British playwright Arnold Wesker, who turned 79 on May 24, is enjoying a revival of interest in his writings. “Chicken Soup with Barley,” the first play in his 1950s partly-autobiographical trilogy (the others are “Roots” and “I’m Talking About Jerusalem”) ran from June 2 to July 16 at London’s Royal Court Theatre, where it was first staged in 1958, and on September 7, London’s National Theatre opened a production of Wesker’s most internationally celebrated play, “The Kitchen,” based on his own youthful experiences working in hellish restaurants.
Tracing a left-wing Jewish family’s trajectory from the anti-fascist Cable Street riots of 1936 in the working-class East End, to the 1956 Soviet invasion of Hungary, “Chicken Soup with Barley” has the punchy, strongly rhythmic dialogue that makes the best of Wesker still theatrically vital. Theatre lovers worldwide are made more Wesker-conscious by a June reprint of “Chicken Soup with Barley” from Methuen drama and two collections out in May from Oberon Books, “Wesker’s Political Plays” and “Wesker On Theatre.”.
The former contains Wesker’s moving “Badenheim 1939,” based on the novel by Aharon Appelfeld, which although completed in 1987, only received its first staging last year in London. It’s set in an Austrian Jewish resort during an arts festival, ranging from Chekhovian reminiscences by Frau Zauberblit, a wistful tuberculosis patient, to testy declarations by Rainer Fussholdt, a historian:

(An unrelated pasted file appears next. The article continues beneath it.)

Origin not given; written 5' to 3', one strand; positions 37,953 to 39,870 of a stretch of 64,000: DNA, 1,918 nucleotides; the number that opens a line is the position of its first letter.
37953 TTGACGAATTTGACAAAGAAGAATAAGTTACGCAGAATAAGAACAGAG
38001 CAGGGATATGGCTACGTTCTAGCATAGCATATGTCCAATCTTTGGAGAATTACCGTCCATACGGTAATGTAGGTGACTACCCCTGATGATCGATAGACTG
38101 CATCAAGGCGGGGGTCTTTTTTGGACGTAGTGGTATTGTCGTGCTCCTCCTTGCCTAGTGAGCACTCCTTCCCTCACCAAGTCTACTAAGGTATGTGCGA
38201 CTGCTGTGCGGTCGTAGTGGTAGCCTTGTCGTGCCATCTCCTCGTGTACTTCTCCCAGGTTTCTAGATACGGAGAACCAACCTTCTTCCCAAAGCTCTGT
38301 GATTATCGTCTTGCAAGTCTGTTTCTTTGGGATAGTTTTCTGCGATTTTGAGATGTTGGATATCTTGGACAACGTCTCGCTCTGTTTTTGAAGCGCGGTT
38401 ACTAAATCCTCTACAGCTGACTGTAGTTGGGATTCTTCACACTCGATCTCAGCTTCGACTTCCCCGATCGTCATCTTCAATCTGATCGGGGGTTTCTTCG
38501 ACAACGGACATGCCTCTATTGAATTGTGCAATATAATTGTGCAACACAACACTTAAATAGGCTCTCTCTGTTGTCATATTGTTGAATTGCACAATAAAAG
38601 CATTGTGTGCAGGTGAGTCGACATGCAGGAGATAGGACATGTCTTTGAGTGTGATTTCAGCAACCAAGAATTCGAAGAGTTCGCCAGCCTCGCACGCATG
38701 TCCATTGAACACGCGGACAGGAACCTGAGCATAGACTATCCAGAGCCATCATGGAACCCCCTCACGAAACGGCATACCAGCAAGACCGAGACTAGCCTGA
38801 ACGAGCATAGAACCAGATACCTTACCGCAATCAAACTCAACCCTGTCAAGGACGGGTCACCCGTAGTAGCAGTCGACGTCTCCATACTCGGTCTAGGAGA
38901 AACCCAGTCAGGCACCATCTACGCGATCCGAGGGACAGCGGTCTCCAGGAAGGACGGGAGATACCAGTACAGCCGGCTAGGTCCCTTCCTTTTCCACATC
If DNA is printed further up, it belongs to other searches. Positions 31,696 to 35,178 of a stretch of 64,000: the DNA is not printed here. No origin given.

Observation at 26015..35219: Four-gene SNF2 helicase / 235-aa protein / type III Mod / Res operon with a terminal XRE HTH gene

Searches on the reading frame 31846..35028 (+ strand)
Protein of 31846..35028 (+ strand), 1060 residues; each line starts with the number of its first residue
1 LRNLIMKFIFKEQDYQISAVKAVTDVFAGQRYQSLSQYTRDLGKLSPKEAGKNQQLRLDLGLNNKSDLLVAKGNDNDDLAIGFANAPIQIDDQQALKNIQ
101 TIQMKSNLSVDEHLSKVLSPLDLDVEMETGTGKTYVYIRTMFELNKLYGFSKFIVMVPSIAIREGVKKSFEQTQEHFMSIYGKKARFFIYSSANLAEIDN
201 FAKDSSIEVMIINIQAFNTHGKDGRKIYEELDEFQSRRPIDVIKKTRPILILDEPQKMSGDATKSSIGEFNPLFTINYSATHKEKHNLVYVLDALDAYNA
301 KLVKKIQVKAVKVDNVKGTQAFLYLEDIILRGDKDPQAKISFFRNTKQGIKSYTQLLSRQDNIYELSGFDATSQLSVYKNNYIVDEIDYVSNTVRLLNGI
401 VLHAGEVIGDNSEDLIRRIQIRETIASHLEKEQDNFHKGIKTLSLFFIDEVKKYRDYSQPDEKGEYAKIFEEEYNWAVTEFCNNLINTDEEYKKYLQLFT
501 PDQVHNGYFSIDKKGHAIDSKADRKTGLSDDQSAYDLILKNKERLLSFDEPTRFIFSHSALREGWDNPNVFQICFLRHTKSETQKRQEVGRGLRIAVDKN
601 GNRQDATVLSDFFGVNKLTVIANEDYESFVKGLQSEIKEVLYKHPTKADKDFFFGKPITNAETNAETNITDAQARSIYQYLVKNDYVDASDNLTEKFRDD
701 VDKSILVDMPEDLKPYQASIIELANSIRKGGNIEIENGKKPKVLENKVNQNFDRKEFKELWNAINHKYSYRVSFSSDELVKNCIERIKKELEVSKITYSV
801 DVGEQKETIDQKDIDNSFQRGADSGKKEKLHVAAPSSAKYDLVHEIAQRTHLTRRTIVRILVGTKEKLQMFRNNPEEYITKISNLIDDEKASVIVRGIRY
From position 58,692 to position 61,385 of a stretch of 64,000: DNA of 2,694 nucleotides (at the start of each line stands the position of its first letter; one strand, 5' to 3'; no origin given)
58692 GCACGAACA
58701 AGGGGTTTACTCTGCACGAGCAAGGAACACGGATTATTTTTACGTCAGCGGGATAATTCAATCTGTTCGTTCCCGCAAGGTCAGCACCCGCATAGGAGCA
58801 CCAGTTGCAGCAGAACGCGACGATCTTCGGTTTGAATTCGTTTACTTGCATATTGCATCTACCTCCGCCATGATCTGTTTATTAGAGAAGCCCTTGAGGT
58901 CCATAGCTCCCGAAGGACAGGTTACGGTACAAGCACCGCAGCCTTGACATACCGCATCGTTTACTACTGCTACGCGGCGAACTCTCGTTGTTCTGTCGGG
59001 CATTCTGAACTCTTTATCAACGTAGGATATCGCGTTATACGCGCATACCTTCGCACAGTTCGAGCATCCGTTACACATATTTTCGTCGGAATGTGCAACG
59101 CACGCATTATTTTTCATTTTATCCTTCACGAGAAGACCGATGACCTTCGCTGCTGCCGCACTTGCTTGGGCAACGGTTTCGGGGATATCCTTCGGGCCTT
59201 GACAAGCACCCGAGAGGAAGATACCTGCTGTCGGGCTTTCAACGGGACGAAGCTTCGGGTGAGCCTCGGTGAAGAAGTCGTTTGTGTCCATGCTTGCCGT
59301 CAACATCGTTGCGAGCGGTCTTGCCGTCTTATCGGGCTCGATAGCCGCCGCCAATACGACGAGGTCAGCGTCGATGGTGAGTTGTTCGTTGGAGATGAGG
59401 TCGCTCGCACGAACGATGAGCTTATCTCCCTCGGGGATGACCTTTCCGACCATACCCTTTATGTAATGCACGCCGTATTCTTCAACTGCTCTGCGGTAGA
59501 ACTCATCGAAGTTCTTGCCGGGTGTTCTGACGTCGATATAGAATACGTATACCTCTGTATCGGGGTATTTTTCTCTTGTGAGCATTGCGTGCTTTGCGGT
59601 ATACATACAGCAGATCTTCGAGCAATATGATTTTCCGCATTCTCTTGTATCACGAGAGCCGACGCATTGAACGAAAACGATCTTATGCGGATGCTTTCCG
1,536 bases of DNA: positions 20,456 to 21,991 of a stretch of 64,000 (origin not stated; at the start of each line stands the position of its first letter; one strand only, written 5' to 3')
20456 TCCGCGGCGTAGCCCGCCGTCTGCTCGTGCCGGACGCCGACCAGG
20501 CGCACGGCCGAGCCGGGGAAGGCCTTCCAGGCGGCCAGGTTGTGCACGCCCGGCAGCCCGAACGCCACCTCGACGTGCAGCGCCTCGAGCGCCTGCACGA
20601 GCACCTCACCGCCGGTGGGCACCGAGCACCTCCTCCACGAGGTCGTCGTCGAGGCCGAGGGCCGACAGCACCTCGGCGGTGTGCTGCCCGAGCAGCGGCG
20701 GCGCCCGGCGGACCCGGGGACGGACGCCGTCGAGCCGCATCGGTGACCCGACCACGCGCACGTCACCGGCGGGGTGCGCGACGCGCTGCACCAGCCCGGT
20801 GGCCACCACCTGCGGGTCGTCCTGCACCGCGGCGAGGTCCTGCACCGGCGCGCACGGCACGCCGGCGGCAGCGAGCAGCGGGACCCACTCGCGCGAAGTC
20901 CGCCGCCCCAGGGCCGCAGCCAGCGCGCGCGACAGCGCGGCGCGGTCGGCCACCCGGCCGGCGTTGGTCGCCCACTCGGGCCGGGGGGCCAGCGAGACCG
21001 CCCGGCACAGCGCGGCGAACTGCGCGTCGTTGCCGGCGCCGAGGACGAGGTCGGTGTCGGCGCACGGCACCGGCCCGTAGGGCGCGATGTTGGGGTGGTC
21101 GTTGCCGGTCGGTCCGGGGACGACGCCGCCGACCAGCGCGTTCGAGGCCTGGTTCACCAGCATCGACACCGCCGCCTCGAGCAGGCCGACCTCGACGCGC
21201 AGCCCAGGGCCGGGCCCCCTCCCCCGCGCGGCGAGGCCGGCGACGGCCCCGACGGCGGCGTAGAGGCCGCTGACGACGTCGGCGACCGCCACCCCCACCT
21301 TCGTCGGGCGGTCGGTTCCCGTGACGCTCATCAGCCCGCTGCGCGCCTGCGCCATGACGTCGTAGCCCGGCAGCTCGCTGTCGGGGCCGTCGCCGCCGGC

I’ve lectured on Martin Buber who couldn’t make up his mind if he was a prophet or a professor… I’ve lectured about Karl Kraus, now there was a great Jew — though he didn’t like Jews, if the truth be known but — he revived satire! Very important! How can a society be healthy without satire?
“Wesker on Theatre” expresses blunt, not satiric, fury about how difficult it has always been for Wesker to get his plays produced, even at the storied Royal Court Theatre, with the playwright concluding bitterly: “Many of us feel like Shostakovich waiting for Stalin to die.” The various Stalins targeted in “Wesker on Theatre” include “careless critics, treacherous actors, unadventurous directors” etc. Fortunately, the litany of blame is leavened with more appealing, if bittersweet, memories, such as when Wesker sat for a “forlorn Christ-like portrait” by the Polish-born artist Josef Herman, now in London’s National Portrait Gallery. Like a retired general focusing more on his defeats than his victories, Wesker, who is reportedly battling Parkinson’s disease, should be cheered up by the ardently new-found acclaim inspired by his works.
Watch a trailer about the new Royal Court Theatre production of “Chicken Soup with Barley.”